Tyr Wed 08-Jun-11 16:04:46

I think that those with a predisposition to abuse are likely to fall foul of it whatever you do.

amberleaf Wed 08-Jun-11 16:13:34

My parents did this with me.

I have always through this known my limits and have never got into a drunken state in public unlike some people i knew, who totally new to the delights of alcohol went nuts with it aged 18.

My eldest is 14, i do allow him a glass of wine on special occasions.

Like it or not teens will come across illicit drinking, whether they partake is not definite but id rather my teens first experience doesnt involve puking down the slide of the witches hat in the local someone else i knew!

webwiz Wed 08-Jun-11 16:29:18

I wouldn't feel that a 12 or 13 needs to drink alcohol at a family bbq, DS is 14 and if anyone offered him a drink I would say no. I think the "exposure to alcohol" thing is a bit of a myth, both my DD's were allowed alcohol at home as they got older and we tried not to make it something exciting or illicit and DD1(19) still went bonkers at parties from about 16 whereas DD2 has always been sensible around alcohol, even on her 18th birthday last week .

Its a bit sad though if you can't have fun at 12 without alcohol being involved.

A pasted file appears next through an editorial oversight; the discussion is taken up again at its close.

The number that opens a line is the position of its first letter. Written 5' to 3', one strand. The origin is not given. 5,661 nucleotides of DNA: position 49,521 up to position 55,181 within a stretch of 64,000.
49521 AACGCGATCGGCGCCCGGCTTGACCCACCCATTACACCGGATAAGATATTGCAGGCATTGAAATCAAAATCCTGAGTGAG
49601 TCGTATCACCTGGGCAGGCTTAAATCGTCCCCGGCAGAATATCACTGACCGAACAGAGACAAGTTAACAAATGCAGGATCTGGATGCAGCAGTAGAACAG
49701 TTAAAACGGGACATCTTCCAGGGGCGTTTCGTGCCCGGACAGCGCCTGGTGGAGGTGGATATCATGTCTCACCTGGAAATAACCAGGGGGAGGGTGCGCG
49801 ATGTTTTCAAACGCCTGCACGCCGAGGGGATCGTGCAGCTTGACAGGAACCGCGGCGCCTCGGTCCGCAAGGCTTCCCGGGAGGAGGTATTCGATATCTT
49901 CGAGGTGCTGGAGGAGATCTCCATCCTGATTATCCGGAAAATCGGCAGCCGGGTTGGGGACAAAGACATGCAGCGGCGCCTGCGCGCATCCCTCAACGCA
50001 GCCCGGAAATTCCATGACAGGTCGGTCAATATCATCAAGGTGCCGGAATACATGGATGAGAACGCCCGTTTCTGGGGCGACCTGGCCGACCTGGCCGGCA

mumeeee Thu 09-Jun-11 00:00:38

OUr DD's were allowed to have a taste of what we were drinking form about 10, That would be a small sip, They didn't have alcohol at familie parties until they were about 15, I certainly wouldn't buy alcohol for 12 or 13 year olds,

BluddyMoFo Thu 09-Jun-11 00:10:03

Message withdrawn at poster's request.

BluddyMoFo Thu 09-Jun-11 00:11:19

Message withdrawn at poster's request.

Schtum Thu 09-Jun-11 10:27:13

From about 12 or 13 my DC have had an inch of Champagne in the bottom of a glass on Christmas Day and New Year's Eve to join in the social ritual of toasting and celebrating with family and friends. Nothing else at any other time though. Neither of them enjoyed the taste when they were this age and I would find an abandoned glass with the Champagne barely touched but they wanted to be part of the moment.